Does Wal-Mart Still Hit The Spot As An Income Stock?

| About: Walmart Inc. (WMT)
This article is now exclusive for PRO subscribers.


We’re taking a closer look at Wal-Mart from an income investor’s perspective.

Specifically, we’re focusing on its payout ratio, growth potential and valuation.

The article also compares Wal-Mart to a key GICS sub-industry peer.

In this article, we're focusing on the appeal of Wal-Mart (NYSE:WMT) as an income stock. We appreciate that many investors buy Wal-Mart for its relative stability and in the hope of receiving a generous, growing dividend. However, with the S&P 500 at record highs, we think it's worthwhile to zero-in on Wal-Mart's income potential and valuation to see if it's still an attractive income play. We're also comparing it to Costco (NASDAQ:COST) to see how it stacks up to a GICS sector and sub-industry peer when it comes to making dividend payments to shareholders.

Current yield

With the S&P 500 yielding just 1.9%, it's clear that investors are not going to have too many companies with top-notch yields available to them. So, while Wal-Mart's forward yield of 2.6% seems low in absolute terms, it's still 37% better than the index average. This means that, on a relative basis, Wal-Mart appears at first glance to be an attractive income play.

Indeed, its yield is considerably better than sub-industry peer, Costco, which has a forward yield of just 1.2%. If you were just looking at the two companies' forward yields (as many investors do), you would be very likely to buy Wal-Mart and avoid Costco, due to the difference in their forward yields.

Payout ratios

However, we think there's much more to income stocks that just how high or low a yield they currently offer. For example, focusing on payout ratios highlights that Wal-Mart could be a whole lot more generous when it comes to making payments to shareholders. That's because it currently has a dividend payout ratio of just 39% which, in our view, seems very low. Sure, Wal-Mart needs to continually invest a proportion of profits within the business so as to replace plant and machinery, but we think that keeping 61% of profit each year is simply too high.

In fact, we think that Wal-Mart could easily afford to pay out 50% of profit as a dividend. Doing so could enable the company to reinvest sufficient capital, while also giving shareholders an income boost. Were Wal-Mart to have a payout ratio of 50%, its forward yield would increase to a far more attractive 3.3%. In fact, we think that a payout ratio closer to 60% is very realistic and could still strike a fair balance between shareholder payouts and reinvestment. A payout ratio of 60% would equate to a forward yield of 4%, which is clearly very attractive both on a relative and absolute basis.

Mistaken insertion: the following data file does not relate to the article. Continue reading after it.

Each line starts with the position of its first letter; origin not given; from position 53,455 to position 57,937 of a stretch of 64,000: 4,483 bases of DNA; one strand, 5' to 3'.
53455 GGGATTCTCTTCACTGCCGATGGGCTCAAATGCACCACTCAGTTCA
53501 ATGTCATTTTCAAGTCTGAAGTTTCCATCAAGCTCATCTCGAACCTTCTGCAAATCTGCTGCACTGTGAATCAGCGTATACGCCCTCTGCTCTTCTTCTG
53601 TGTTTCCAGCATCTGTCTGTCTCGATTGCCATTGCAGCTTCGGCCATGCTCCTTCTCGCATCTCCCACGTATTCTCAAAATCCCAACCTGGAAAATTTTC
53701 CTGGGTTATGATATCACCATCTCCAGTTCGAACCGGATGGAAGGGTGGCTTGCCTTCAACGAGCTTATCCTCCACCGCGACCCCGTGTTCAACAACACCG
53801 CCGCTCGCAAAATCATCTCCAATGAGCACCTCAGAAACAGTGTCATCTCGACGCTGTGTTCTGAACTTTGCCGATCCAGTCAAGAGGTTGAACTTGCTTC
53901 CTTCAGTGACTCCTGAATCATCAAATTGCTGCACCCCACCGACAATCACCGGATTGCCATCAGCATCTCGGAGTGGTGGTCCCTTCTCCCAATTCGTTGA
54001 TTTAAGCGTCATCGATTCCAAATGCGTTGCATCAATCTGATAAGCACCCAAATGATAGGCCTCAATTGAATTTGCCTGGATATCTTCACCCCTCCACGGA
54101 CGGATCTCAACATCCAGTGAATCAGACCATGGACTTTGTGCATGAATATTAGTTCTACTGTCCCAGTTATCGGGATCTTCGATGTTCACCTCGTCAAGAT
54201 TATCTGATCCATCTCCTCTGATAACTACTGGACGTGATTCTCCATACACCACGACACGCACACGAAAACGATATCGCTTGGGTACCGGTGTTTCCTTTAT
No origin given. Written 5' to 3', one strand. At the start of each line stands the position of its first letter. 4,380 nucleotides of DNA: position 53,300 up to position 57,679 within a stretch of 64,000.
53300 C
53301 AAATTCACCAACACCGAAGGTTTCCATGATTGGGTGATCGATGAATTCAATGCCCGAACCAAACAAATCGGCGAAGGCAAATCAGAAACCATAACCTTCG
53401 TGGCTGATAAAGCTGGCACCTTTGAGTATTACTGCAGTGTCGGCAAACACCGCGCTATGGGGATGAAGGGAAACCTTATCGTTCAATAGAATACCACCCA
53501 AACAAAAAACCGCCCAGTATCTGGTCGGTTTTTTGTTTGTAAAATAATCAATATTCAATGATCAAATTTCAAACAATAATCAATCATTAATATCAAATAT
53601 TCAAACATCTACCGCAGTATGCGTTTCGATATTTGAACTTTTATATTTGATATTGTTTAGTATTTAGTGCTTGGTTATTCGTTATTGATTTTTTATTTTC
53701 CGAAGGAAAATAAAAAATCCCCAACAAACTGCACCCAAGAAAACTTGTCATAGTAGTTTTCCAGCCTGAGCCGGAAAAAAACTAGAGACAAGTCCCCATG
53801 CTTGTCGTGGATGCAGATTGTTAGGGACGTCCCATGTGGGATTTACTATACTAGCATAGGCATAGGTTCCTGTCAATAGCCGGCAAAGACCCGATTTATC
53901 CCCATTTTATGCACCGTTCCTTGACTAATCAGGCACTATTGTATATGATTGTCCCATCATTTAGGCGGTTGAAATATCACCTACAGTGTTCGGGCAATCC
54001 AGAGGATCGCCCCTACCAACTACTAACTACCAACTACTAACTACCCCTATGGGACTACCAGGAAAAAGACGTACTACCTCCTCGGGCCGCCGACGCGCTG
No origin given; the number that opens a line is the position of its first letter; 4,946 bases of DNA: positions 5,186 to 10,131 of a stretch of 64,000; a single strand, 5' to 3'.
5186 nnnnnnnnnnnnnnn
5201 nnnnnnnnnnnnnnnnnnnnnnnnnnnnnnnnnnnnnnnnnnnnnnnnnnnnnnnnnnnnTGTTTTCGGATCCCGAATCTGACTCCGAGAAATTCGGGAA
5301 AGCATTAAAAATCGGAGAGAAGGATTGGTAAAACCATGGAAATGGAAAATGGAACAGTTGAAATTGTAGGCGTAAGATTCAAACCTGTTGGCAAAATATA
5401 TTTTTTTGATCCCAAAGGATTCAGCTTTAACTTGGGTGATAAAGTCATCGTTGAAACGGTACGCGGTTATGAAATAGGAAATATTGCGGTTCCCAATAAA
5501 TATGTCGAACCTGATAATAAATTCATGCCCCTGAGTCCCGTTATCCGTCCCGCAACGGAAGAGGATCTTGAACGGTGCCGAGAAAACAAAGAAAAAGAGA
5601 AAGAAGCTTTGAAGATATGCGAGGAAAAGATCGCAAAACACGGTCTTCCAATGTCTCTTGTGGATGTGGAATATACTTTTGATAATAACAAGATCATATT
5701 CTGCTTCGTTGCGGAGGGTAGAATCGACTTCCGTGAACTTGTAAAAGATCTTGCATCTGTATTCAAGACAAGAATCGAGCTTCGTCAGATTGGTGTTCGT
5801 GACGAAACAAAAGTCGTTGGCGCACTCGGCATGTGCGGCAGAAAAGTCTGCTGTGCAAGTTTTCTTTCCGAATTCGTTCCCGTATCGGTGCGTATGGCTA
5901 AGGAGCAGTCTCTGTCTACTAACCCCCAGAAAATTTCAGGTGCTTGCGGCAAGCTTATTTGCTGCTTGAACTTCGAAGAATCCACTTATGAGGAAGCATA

It's a similar story with regard to Costco. It pays out even less profit as a dividend than Wal-Mart, with its payout ratio being just 29%. This goes some way to explaining why its forward dividend yield is lower than Wal-Mart's. Were its payout ratio to be the same as that of Wal-Mart (i.e., 39%), however, Wal-Mart would still have a superior forward yield of 2.6% versus 1.7% for Costco.

Growth potential

As well as having the scope to increase its payout ratio, Wal-Mart's dividends per share could also benefit from higher earnings. For example, the company is forecast to increase EPS by 4.1% in the current year to January 2015 and by 8.5% in the following year. Meanwhile, Costco has slightly better growth prospects than Wal-Mart, with its earnings due to rise by 12% in the year to August 2015. Clearly, both companies have the potential to increase dividends at a rate that easily beats inflation, which is a key consideration for income-seeking investors.


We're not surprised to see that Wal-Mart trades at a relatively low valuation. With a payout ratio of just 39% and an above average forward yield of 2.6%, it's clear that shares in the company are not exactly expensive. Indeed, Wal-Mart has a forward P/E of just 13.8, which is well below the S&P 500's forward P/E of 16.8 and represents even better value for money when compared to Costco's forward P/E of 23.5. It's a similar story when it comes to the EV/EBITDA ratio, with Wal-Mart's number being 8.2 and Costco's being much higher at 12.4. As a result, and despite its slightly lower EPS forecast growth rate for the next financial year, we think that Wal-Mart offers much better value for the money than Costco.


Although a 2.6% forward yield doesn't sound too impressive, we think that Wal-Mart and, to a lesser extent, Costco have huge potential as income stocks. Wal-Mart pays out just 39% of profit as a dividend, while Costco's figure is even lower at 29%. We feel that these numbers are simply too low and, for example, in Wal-Mart's case a payout ratio of 60% could mean shares in the company yield as much as 4%.

Furthermore, Wal-Mart has strong EPS growth forecasts that should allow the company, even if it maintains its current payout ratio, to keep dividend per share growth ahead of inflation. The same is true of Costco, although as a result of Wal-Mart having a far lower valuation, we think that it is the more attractive of the two companies for income-seeking investors.

Disclosure: The author has no positions in any stocks mentioned, and no plans to initiate any positions within the next 72 hours.

The author wrote this article themselves, and it expresses their own opinions. The author is not receiving compensation for it (other than from Seeking Alpha). The author has no business relationship with any company whose stock is mentioned in this article.